Court name
Supreme Court of Zimbabwe
Case number
SC 139 of 2004
Civil Appeal 288 of 2002

Chataika v Highfield Bag Ltd. (SC 139 of 2004, Civil Appeal 288 of 2002) [2005] ZWSC 139 (15 June 2005);

Law report citations
Media neutral citation
[2005] ZWSC 139

 

 

 

DISTRIBUTABLE (129)

Judgment No. SC. 139/04

Civil Appeal No. 288/02

 

 

FARAI CHATAIKA v HIGHFIELD BAG LIMITED

 

 

SUPREME COURT OF ZIMBABWE

CHIDYAUSIKU CJ, CHEDA JA & ZIYAMBI JA

HARARE, MAY 31, 2004 & JUNE 16, 2005

 

 

V H Fitzpatrick, for the appellant

 

A Moyo, for the respondent

 

CHEDA JA: The appellant was employed by the respondent as a production clerk. His duties included originating documents to show that certain goods had been dispatched. The goods would be loaded into a vehicle and then delivered to a particular destination, where the supervisor of the place of delivery would count and sign for the goods as having been received.

 

The appellant originated seven transfer notes indicating that certain goods had been sent to a sister company of the respondent. The appellant accompanied the driver on each occasion when the goods were delivered. Instead of the supervisor of the sister company signing for the delivered goods, the appellant wrote the names of the supervisors to indicate that they had received the goods, when in fact they had not done so.

 

When one of the supervisors discovered what the appellant had done, he queried this as he had not received the goods referred to in the documents. Investigations revealed that the appellant had done this on seven occasions.

 

The appellant was dismissed from employment following a charge of misconduct. The appellant appealed within the structures of his employment in terms of the Code of Conduct (“the Code”) of that company and failed. The appellant’s further appeal to the Labour Relations Tribunal (“the Tribunal”) was not successful.

 

He has now appealed to this Court against the decision of the Tribunal.

 

The respondent has a Code of Conduct that lists acts of misconduct and the penalties for them. Paragraph E(xii) and (xiii) set out the following acts of misconduct:

 

(xii) Bribery, fraud, corruption

(xiii) Theft, misappropriation, forgery.”

 

In terms of the Code these call for summary dismissal.

 

The letter that was addressed to the appellant headed “NOTIFICATION OF HEARING” reads as follows in relevant part:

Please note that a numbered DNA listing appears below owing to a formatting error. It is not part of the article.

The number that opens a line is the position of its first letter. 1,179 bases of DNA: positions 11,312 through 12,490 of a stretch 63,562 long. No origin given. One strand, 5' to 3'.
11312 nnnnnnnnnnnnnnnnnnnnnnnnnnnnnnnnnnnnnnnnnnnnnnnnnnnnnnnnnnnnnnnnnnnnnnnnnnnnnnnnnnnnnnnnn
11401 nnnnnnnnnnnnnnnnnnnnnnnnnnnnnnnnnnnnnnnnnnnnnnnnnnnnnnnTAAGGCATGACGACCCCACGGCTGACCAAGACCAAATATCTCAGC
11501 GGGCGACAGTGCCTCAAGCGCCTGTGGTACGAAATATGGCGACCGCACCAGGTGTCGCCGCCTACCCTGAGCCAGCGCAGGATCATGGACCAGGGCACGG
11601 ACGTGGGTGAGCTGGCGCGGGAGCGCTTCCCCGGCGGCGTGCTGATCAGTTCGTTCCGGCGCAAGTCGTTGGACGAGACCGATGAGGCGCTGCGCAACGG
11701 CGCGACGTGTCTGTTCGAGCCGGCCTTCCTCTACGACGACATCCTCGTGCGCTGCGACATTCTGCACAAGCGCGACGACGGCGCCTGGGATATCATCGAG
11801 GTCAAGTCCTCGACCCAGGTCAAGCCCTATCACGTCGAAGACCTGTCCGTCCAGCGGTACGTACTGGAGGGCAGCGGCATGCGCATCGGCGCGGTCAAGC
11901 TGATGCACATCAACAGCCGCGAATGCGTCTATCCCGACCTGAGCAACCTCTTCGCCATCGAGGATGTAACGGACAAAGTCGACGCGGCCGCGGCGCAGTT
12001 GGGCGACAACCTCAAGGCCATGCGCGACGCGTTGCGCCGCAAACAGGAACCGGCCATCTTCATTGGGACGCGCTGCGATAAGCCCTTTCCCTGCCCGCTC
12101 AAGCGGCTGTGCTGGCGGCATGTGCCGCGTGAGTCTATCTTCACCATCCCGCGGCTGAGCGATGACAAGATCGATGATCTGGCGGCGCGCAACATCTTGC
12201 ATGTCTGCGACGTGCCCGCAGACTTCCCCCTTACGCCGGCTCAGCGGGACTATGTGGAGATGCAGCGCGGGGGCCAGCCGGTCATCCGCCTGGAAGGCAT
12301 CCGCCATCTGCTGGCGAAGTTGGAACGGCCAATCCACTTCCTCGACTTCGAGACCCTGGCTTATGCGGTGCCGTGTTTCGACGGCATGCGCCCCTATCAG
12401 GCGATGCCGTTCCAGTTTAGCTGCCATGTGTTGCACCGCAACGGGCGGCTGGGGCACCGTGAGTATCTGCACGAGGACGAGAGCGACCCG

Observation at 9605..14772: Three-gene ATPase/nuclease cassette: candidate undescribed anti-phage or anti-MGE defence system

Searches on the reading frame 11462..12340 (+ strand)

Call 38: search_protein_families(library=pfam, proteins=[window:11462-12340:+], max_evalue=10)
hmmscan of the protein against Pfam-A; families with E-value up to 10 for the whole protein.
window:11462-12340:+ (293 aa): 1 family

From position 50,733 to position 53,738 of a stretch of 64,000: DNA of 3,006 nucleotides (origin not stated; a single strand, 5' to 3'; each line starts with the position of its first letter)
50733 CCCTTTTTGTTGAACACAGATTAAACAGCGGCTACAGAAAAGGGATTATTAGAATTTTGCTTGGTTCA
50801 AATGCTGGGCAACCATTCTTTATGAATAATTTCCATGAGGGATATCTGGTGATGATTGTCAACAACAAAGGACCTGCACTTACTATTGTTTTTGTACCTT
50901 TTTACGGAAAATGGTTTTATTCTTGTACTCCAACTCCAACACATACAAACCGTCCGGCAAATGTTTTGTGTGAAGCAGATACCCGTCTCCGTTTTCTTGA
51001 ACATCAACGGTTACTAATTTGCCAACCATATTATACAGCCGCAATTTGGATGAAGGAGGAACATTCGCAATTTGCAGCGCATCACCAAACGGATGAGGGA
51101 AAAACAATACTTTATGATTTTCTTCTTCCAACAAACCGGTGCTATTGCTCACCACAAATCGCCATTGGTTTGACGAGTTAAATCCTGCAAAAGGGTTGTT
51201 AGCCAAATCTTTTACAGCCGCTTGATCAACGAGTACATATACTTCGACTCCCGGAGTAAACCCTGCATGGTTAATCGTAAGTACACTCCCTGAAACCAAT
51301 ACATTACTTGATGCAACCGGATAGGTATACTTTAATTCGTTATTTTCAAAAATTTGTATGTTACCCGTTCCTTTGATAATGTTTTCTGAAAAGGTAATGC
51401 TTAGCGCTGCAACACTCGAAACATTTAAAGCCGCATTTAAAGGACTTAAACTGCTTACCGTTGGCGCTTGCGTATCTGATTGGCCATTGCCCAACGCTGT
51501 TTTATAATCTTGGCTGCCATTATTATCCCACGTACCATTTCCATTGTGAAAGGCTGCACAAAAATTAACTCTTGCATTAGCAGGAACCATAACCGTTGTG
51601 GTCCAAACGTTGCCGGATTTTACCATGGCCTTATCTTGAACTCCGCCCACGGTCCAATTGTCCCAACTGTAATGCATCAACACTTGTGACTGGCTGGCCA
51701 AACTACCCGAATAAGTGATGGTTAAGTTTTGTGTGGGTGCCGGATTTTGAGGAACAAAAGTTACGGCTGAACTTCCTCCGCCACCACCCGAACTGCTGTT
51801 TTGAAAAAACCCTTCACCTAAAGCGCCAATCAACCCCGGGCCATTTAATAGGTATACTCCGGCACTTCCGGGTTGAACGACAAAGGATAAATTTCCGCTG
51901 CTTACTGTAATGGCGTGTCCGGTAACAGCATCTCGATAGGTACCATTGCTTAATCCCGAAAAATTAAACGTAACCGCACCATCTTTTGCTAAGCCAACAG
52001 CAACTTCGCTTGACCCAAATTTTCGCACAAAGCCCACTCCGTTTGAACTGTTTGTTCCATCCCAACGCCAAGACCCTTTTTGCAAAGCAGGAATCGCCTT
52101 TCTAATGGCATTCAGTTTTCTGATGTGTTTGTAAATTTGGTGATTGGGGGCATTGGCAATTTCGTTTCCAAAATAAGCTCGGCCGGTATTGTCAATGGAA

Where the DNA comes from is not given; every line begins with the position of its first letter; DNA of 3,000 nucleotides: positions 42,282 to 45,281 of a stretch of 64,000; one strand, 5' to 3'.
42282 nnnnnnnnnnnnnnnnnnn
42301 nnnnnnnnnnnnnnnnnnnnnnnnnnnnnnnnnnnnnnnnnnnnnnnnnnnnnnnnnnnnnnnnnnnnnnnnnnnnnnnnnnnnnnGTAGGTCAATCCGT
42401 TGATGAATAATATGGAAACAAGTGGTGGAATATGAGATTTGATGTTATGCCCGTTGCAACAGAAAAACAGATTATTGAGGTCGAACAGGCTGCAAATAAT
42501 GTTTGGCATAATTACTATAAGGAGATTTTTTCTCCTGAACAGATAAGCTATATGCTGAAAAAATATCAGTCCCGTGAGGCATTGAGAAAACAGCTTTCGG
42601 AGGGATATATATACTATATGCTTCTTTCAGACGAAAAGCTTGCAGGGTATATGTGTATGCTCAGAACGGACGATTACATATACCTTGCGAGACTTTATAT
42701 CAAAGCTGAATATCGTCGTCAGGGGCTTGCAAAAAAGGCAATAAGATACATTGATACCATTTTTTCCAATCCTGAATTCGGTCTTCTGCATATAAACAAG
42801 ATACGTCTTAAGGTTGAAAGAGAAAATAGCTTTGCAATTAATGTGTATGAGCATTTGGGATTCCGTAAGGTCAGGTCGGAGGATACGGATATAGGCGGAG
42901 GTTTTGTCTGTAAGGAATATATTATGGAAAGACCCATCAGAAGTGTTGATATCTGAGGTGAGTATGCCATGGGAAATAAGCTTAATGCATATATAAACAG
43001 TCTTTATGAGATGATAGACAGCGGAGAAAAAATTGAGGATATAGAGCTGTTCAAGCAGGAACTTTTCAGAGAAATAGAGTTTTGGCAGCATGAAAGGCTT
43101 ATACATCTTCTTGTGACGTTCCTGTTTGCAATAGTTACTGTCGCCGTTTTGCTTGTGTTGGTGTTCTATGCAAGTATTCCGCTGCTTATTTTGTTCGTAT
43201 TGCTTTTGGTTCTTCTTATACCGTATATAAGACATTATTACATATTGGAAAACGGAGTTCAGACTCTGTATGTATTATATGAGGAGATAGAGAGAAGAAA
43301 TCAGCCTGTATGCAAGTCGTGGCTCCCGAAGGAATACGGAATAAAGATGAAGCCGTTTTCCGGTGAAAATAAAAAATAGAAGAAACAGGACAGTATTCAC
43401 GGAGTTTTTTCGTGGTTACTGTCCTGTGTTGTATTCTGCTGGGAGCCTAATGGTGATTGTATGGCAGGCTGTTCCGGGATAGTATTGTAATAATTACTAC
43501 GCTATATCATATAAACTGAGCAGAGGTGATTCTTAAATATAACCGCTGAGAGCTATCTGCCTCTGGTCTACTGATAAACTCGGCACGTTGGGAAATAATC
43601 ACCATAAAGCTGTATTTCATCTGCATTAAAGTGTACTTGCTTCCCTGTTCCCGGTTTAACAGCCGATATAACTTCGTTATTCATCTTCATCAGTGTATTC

It is alleged that you acted in a fraudulent manner by writing, signing and retaining delivery documents which were supposed to be signed and kept by the recipients of the goods.”

 

At the hearing before the disciplinary committee the appellant did not deny the allegation laid against him.

 

Before the Tribunal, the appellant admitted that he had written the names of other people as having received the goods when he had not seen those people. He accepted that he was not supposed to act in the way he did. He queried why he was charged with fraud.

 

The evidence from the two workers, whose names the appellant had written down, was that the appellant’s duty was to forward the goods, not to sign for them. They claimed that the appellant falsely wrote their names when they had not received the goods. They complained to management about their forged signatures.

 

Mr Gonyora, who represented the respondent company before the Tribunal, said there was a discrepancy in that what the appellant supplied did not tally with what was produced as there were more goods than were needed for production.

 

While it was stated that nothing went missing, it is clear that what the appellant did had some potential, though not actual, prejudice. Mazhindu, one of the two workers whose names had been written down by the appellant, put it correctly when he said:

 

If goods had gone missing the blame would have fallen on me.”

 

This would be because his name had been forged on the documents reflecting that he had received the goods. The fact that all the goods reached their destination means that no actual prejudice resulted, but there was nevertheless potential prejudice that would result from the fact that Mazhindu’s name had been forged if anything had gone wrong.

 

The argument that there was no actual prejudice cannot excuse the appellant’s conduct. No-one knows what the appellant’s intentions were, as the matter was discovered within a short time.

 

It is clear, however, that the appellant forged the signatures of two of his workmates, thus giving false evidence to the company that the goods had been received by certain persons when he knew this to be false. The Code provides a penalty of summary dismissal for the above conduct.

 

On the “Question of Law” issue, the Tribunal found that a forgery had been committed. Whether one argues that this was a finding of fact or a question of law, a question of law arises because the appellant put in issue the question whether he was guilty of forgery if no actual prejudice resulted. This Court, was, in the circumstances, entitled to hear the matter on appeal.

 

It is accepted that no actual prejudice was proved; but the actual wrongful act was proved, that of forging the names of other employees and giving the impression that they had received the goods. I therefore find no fault in the decision arrived by the Tribunal.

 

The appeal is dismissed with costs.

 

 

 

 

CHIDYAUSIKU CJ: I agree.

 

 

 

 

ZIYAMBI JA: I agree.

 

 

 

 

V H Fitzpatrick & Co, appellant's legal practitioners

Coghlan, Welsh & Guest, respondent's legal practitioners